Excerpts from the lives of
early and contemporary believers on teaching the Bahá'í Faith:
Enoch Olinga, Hand of the Cause of God, Father of Victories.
Instructor: N. Richard Francis
Enoch Olinga, later to be appointed a Hand of the Cause
of God (second left), and Elsie Austin (right) with
other Bahá'ís at the African Intercontinental Baha'i
Conference, Kampala, Uganda, 1953. (Bahá'í World
Centre archival photo) published by the Bahá'í World
News Service, November 8, 2004.
Enoch Olinga was born on June 24,
1926 as the second son to Samusan Okadakina and Eseza Iyamitai in
Soroti County, Uganda. His parents were devout Christians and
members of the Native Anglican Church of Uganda. He was also a
member of the Atesot tribe, of the Aatekok or Iraraka clan from the
Teso region of the north-eastern part of Uganda.
In 1927, Enoch's family moved to the village of Tilling where he
received his schooling locally and at the nearby town of Ngora. He later attended
high-school in Mbale. In 1941, he joined the British Army Education
Corps and went to Nairobi in Kenya.
He later transferred to the East
African King's Rifles Corps in South
|East Asia, visiting
Burma, Bangladesh (then East Pakistan), Ceylon, and India. At the age of
twenty, he returned to Uganda and joined the Government Department of Public Relations and
Welfare, stationed in Soroti and Mbale.
He wrote two books in Atesot. his native
language, that assisted the Governmental Education Department in the Teso District. Around
1950, he moved to Kampala, the capital city of Uganda.
Enoch was now married, with children. He was developing personal
problems and becoming disillusioned with life. The government service that employed him,
despite his long record of service and noted capacities, dismissed him because of
In 1951, Enoch came into contact with the Bahá'í Faith through `Ali Nakhiavani, the
son-in-law of the Bananis, Persian Bahá'í pioneers; and upon enrollment, he gave up
all alcohol. However, this was too late to save his government career.
Enoch Olinga was the third Ugandan and the first of the Teso tribe
to declare his belief in Baháulláh. He had become a close friend of
`Ali and regularly was in attendance at Bahá'í meetings at the Banani home, 3 Kitante
Road. On account of his remarkable transformation in conduct, his wife soon became
a Bahá'í. Then many others followed and by Ridván (April 21, 1952) the first of
several Local Spiritual Assemblies in Uganda were formed. Shortly afterward, Enoch
returned to his native village of Tilling to spread the glad tidings of
Baháulláh. In a few weeks, the mass enrollments begun, the first
trumpet blast of `entry by troops' predicted by `Abdu'l-Bahá. The following year, nine more Assemblies
In 1953, the first of four Intercontinental Conferences was held
in Kampala, February 12-18 and Shoghi Effendi hailed with a `joyous heart', the large
number of new believers. The next year, Enoch responded to the appeal for pioneers
to open up new territories and became a Knight of Baháulláh. He was
also elected to the National Spiritual Assembly of North-West Africa. That same
year,Enoch made a precarious, overland journey to what was then known as Cameroon, becoming the first to open that
country to the Faith, holding this pioneer post for ten years. One of the
outstanding believers who found the Faith through the teaching work of Enoch Olinga was
David Tanyi, the first believer in the entire Cameroon province, later becoming a Knight
of Baháulláh for French Togoland.
Discretion often had to be used when teaching and making travel plans in order to avoid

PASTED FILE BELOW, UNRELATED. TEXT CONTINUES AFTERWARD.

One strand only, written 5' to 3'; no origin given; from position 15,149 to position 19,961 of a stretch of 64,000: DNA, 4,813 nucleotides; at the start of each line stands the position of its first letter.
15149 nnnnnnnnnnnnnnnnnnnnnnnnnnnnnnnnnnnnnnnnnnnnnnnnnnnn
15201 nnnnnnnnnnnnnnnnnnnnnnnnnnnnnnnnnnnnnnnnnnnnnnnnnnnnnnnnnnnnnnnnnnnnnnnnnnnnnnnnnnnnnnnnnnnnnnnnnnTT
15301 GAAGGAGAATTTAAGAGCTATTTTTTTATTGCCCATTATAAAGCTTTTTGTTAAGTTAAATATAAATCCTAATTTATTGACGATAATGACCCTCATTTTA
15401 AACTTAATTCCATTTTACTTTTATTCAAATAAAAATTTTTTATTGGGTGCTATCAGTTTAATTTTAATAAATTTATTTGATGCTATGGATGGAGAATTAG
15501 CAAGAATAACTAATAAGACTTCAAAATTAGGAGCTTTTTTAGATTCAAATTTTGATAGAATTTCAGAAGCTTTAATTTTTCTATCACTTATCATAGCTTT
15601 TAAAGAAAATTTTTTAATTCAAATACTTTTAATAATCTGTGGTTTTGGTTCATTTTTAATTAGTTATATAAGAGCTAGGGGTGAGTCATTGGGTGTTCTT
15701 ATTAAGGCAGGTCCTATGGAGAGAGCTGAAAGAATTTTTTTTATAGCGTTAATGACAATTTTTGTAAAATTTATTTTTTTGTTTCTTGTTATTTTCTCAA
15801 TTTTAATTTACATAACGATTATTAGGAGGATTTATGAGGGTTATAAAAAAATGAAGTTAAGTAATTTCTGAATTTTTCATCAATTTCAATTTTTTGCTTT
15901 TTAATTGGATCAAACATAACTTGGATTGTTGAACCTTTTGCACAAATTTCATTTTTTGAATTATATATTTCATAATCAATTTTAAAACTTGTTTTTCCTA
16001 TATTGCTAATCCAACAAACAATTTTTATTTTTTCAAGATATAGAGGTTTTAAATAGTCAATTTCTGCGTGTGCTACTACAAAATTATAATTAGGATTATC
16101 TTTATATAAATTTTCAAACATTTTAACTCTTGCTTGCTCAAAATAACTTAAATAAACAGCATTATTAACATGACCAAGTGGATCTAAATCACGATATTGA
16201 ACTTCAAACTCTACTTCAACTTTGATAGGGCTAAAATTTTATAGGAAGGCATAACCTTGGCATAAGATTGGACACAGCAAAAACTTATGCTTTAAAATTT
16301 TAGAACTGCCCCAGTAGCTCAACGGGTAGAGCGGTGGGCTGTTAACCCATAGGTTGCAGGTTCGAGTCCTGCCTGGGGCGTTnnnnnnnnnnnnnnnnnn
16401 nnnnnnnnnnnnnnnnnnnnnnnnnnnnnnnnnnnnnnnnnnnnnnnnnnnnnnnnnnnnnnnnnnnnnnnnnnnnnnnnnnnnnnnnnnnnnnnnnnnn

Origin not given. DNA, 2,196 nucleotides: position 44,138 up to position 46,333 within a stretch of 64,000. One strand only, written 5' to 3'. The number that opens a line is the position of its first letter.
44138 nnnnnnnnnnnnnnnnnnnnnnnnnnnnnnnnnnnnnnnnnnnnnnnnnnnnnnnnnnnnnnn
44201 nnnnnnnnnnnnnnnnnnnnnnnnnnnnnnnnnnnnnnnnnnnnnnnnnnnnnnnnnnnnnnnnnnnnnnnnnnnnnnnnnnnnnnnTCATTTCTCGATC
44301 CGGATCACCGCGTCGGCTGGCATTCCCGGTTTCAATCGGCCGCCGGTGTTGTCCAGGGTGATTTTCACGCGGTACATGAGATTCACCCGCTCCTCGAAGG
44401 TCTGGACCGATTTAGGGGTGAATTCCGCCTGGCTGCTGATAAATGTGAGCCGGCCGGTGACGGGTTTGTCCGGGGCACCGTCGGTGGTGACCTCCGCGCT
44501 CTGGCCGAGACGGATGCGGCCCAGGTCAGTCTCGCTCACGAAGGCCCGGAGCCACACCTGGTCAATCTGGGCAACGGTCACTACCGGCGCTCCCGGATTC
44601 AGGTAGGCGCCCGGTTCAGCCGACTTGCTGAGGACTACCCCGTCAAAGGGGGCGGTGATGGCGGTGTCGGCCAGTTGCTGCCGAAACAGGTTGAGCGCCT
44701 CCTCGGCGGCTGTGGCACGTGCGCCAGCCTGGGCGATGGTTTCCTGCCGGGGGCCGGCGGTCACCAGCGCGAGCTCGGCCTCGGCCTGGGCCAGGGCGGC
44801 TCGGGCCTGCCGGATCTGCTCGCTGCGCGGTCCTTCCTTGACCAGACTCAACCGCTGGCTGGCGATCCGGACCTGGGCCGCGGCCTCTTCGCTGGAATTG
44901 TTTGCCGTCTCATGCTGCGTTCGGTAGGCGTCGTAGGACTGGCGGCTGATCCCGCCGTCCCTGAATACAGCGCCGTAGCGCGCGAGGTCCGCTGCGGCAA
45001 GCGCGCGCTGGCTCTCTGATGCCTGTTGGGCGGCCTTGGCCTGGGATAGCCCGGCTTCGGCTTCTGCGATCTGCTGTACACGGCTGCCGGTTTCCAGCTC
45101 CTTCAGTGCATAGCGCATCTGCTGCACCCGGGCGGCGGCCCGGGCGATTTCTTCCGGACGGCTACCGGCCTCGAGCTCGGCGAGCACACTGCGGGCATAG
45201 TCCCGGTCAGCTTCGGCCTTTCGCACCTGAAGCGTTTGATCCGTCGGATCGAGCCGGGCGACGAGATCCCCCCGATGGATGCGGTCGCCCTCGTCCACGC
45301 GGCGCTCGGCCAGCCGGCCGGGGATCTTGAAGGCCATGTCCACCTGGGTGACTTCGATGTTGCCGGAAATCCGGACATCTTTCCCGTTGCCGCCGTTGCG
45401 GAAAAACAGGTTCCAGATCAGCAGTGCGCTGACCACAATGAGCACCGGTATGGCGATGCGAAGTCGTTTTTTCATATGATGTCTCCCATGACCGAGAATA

arousing the suspicions of the local governmental authorities, for persons of diverse
backgrounds and ancestry were often suspected of covert activities.
It was during this time, Enoch wrote his first letter to Shoghi
Effendi, describing the outcome of the teaching work and asked that he may be permitted to
stay at his pioneering post. In 1956, Enoch was elected chairman of the newly formed National Spiritual Assembly of
North-West Africa, headquartered in Tunis. In the span of three years, twenty-nine of
the thirty-three virgin territories were opened to the Faith.
During February 1957, with the assistance of Dr. Ugo Giachery, Enoch
was, with some difficulty, granted a current passport and visa to visit the Guardian in Haifa, and
arrived in the Holy Land on February 3rd, staying for ten days. The love showered upon him
by Shoghi Effendi affected him for the rest of his life. He returned to West Africa
enkindled with the love of Baháulláh and made arraignments to move his
family. The teaching work in the British territories of West Africa continued. It was on a
visit to Uganda, October 2, 1957, when he was notified through a cable received by Mr. Banani
that he was, along with John Roberts and William Sears, elevated to the rank of Hand of the Cause
Bahá'í Temple of
One month later, he
received the word of the Guardians passing. Enoch was unable to attend Shoghi Effendi's
funeral in London but was in attendance for the first Conclave of the Hands in
November 18, 1957. Rúhíyyih
Khánum recalls one of his most endearing qualities was his: "great
joyous, consuming and contagious laugh." He attended the
laying of the foundation stone of the Mother Temple of Africa at
Kampala on February 14, 1957. He worked at the World Center
He returned to live in East
Africa and found his relation with his
wife Eunica, going from bad to worse. They
separated and divorced; he went to Nairobi with his second wife,
Elizabeth and all of his children, facing numerous difficulties during
the dark days after the passing of the Guardian.(1.)
returned to live in his native village of Tilling in Teso, Uganda and built a house.
Though the loving guidance of the Universal House of Justice, he once again began to
travel teach for the Faith. In the spring of 1963, he was chosen to be chairman of the
opening session of the First
World Congress, held in London.
Enoch met heads of state during his many visits to different
countries, including one with the Dalai Lama in
Dharamsala, India, during October 1968. Over many years of service, often
accompanied by his wife Elizabeth, he traveled and stimulated the Bahá'ís and met with
high officials. He would often bring the Faith before pubic and media. After
Mr. Banani died, Enoch purchased his home in Kampala. Additional travels after 1968 were
extensive, including a tour of Upper West Africa in 1969 and later that same year, South
America, Central America, passing through the United States, then the Solomon Island, and
Japan. In 1977, He represented the Universal House of Justice at the International
Teaching Conference held in Brazil and then attended the International Teaching Conference